Encouraging women to evolve and create new opportunities at any age.



An overdose may be harmful to your health!

According to Webster’s, to retire is synonymous with
  • to withdraw
  • to recede or move backward
  • to conclude
The Thesaurus adds:
  • to adjourn
  • to depart
  • to exit
I was irritated when I heard a radio commentator speak of retirement (and aging) as a time of fading away, losing identity, and even, becoming invisible!  Yet, to be honest, I see many people in my community who might fairly (if harshly) be described by these terms.
How can that happen?  None of this matches the pictures in glossy magazines or in television advertisements encouraging relocation to sunny Florida, where one can join other retirees in gated communities featuring golf courses and tennis courts.  
After years of working long hours at their professions, the concept of spending time in a singular pursuit of leisure and recreation sounds like – well, like Paradise - which is how it is advertised.

A. Barry Rand, in the July-August issue of the AARP Bulletin describes how “retirement” emerged as a new life stage, along with the beginning of AARP, in 1958.  According to Rand, the “first-ever generation of genuine retirees” were supported and motivated by thriving new industries, such as leisure travel.  It was considered a mark of success to be able to retire with adequate funds; and as Rand says, “Moreover, the sooner you got there, the better.”  This is certainly the concept of retirement held by many of us.  
However, Rand asserts that we are in the midst of an “Aging Revolution.”  The children of that first generation to retire “…hold new and very different aspirations.”  “While many aspire to retire from work, they have no desire to retire from life.”  He contrasts the basic goals of these two generations:  the first was about freedom from work; the second is about being free to do something different. (I’d like to emphasize the “to do” part of that goal!)

This new retirement model is about discovery, instead of decline. It’s about “…growing more whole, not just growing older.” He says this life stage, called the Age of Possibilities by AARP, was created by the “Boomers” who “reject the notion that their possibilities are shrinking as they get older.”  
It seems there are choices:  creating, living with passion, growing and changing, and discovering vs withdrawing, shrinking, adjourning and becoming invisible.  I think I’ll draw from the energy and encouragement of the Boomers, and I hope you will too.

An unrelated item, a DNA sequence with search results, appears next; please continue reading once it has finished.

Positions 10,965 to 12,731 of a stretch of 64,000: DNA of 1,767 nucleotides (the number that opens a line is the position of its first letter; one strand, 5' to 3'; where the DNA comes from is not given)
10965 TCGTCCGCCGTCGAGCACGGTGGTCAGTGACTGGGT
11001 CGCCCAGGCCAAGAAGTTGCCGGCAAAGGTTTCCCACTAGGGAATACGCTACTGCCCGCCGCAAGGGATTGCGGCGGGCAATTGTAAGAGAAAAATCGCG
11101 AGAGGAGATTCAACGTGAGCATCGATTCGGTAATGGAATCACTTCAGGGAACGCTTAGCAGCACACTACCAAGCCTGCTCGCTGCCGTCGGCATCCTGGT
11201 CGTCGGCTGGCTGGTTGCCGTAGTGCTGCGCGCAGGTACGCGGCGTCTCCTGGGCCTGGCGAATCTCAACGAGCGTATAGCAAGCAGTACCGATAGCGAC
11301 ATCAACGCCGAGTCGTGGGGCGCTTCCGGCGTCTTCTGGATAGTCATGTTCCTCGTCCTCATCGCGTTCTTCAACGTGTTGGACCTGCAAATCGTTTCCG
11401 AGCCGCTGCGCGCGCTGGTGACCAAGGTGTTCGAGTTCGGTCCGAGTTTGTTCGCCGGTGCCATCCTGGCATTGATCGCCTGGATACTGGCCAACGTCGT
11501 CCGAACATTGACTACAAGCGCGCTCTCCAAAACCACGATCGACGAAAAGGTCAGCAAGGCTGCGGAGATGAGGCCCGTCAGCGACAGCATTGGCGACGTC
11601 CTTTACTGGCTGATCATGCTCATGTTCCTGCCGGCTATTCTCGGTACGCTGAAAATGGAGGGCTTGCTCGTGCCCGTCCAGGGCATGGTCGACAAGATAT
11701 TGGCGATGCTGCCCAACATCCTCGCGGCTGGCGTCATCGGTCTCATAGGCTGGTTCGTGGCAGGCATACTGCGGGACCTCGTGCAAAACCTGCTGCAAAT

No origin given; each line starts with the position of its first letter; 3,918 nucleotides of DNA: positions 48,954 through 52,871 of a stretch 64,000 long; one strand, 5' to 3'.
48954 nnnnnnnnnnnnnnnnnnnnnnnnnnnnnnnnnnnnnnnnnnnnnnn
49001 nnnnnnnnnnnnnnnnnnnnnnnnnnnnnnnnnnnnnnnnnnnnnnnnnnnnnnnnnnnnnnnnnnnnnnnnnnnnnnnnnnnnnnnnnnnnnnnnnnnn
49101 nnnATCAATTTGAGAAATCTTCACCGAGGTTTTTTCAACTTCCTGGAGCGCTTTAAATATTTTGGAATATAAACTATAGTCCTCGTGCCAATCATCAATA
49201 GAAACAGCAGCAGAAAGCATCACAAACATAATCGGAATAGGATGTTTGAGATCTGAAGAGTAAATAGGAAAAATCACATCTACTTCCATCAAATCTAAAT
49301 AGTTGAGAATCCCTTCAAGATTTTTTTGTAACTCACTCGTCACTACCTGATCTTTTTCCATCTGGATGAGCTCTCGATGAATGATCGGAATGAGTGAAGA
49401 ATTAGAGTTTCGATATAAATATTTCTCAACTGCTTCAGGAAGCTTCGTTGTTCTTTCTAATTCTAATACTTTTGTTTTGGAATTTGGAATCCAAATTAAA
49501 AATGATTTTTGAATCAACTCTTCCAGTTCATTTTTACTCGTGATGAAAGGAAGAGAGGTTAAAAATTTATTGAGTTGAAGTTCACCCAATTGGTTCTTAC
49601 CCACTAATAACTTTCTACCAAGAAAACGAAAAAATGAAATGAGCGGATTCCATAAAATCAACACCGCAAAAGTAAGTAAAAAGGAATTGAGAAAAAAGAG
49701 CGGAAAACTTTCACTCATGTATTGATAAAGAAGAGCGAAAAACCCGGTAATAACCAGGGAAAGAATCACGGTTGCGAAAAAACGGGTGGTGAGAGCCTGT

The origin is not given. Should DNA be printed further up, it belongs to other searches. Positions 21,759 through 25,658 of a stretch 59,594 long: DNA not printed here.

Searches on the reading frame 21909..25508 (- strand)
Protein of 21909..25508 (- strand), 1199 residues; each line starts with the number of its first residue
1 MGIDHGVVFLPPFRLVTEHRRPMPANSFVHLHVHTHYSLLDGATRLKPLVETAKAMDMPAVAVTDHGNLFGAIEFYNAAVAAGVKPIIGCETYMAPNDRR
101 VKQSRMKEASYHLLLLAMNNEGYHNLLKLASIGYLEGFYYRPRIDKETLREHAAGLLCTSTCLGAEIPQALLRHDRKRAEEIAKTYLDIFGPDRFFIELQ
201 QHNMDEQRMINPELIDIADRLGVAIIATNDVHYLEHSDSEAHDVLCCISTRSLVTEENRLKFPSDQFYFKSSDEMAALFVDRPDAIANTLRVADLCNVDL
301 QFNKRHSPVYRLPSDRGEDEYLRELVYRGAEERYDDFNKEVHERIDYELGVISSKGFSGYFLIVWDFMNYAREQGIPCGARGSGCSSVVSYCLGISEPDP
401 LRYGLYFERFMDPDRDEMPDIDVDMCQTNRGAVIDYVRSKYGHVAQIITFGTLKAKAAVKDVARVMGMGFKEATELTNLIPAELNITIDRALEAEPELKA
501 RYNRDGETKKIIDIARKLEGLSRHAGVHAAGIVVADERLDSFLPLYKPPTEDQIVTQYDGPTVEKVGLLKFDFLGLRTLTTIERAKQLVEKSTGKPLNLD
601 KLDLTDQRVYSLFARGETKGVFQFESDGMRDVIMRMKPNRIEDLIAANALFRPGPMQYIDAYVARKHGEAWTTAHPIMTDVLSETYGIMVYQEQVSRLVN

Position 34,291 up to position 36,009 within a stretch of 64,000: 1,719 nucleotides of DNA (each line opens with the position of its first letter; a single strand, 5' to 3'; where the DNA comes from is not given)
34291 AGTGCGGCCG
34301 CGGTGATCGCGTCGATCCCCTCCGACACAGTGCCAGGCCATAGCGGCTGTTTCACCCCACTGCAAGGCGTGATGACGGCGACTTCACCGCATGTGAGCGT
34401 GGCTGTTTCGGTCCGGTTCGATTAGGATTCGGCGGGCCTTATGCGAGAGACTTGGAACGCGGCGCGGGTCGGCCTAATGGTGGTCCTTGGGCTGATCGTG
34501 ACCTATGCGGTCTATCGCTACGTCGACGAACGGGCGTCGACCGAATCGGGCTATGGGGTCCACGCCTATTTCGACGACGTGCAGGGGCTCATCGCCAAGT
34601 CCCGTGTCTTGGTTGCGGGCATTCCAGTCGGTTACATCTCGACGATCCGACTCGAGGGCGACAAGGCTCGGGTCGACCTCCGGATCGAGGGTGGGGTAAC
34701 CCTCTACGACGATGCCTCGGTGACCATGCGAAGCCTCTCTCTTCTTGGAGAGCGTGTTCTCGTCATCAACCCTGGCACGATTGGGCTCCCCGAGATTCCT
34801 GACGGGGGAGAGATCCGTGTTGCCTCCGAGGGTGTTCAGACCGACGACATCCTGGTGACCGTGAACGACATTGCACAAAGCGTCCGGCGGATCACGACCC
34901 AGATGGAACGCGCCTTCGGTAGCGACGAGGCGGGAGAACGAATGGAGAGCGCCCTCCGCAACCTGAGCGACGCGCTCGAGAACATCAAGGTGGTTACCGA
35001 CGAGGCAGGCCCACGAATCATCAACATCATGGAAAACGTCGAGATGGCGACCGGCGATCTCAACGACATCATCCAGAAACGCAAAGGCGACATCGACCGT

I heartily recommend your reading this interesting, enlightening and motivating article.

Where We Stand Our Age of Possibilities A. Barry Rand, CEO AARP July/August 2014

"I dwell in possibility..." Emily Dickinson

Join the conversation......

What does retirement mean to you?
What do you see in yours your "Age of Possibilities"?


From the Book Shelf:

The Art of Possibility

by Rosamund Stone Zander and Benjamin Zander

Amazon Book link.

You can see The Art of Possibility in action in a TED presentation: TED Link

Synopsis from Amazon:

Presenting twelve breakthrough practices for bringing creativity into all human endeavors, The Art of Possibility is the dynamic product of an extraordinary partnership. The Art of Possibility combines Benjamin Zander's experience as conductor of the Boston Philharmonic and his talent as a teacher and communicator with psychotherapist Rosamund Stone Zander's genius for designing innovative paradigms for personal and professional fulfillment.

The authors' harmoniously interwoven perspectives provide a deep sense of the powerful role that the notion of possibility can play in every aspect of life. Through uplifting stories, parables, and personal anecdotes, the Zanders invite us to become passionate communicators, leaders, and performers whose lives radiate possibility into the world.

Comments from last month’s Newsletter:


Building a Village- Global Grannie’s Style

Loved this Kendra!  I have been dealing with “What am I going to do when I get old”  now I know, I am going to be a Global Granny 
I recently took my daughter and granddaughter, who just graduated from high school to Paris for 6 days. It was so great to see an 18 yr. old's impression of a cathedral, etc. I think I heard the word "awesome" more than once. Hopefully, she will also get the traveling bug that I have What memories for all 3 of us! I highly recommend doing something similar if at all possible.

Wishing you all much success in your personal endeavors. 
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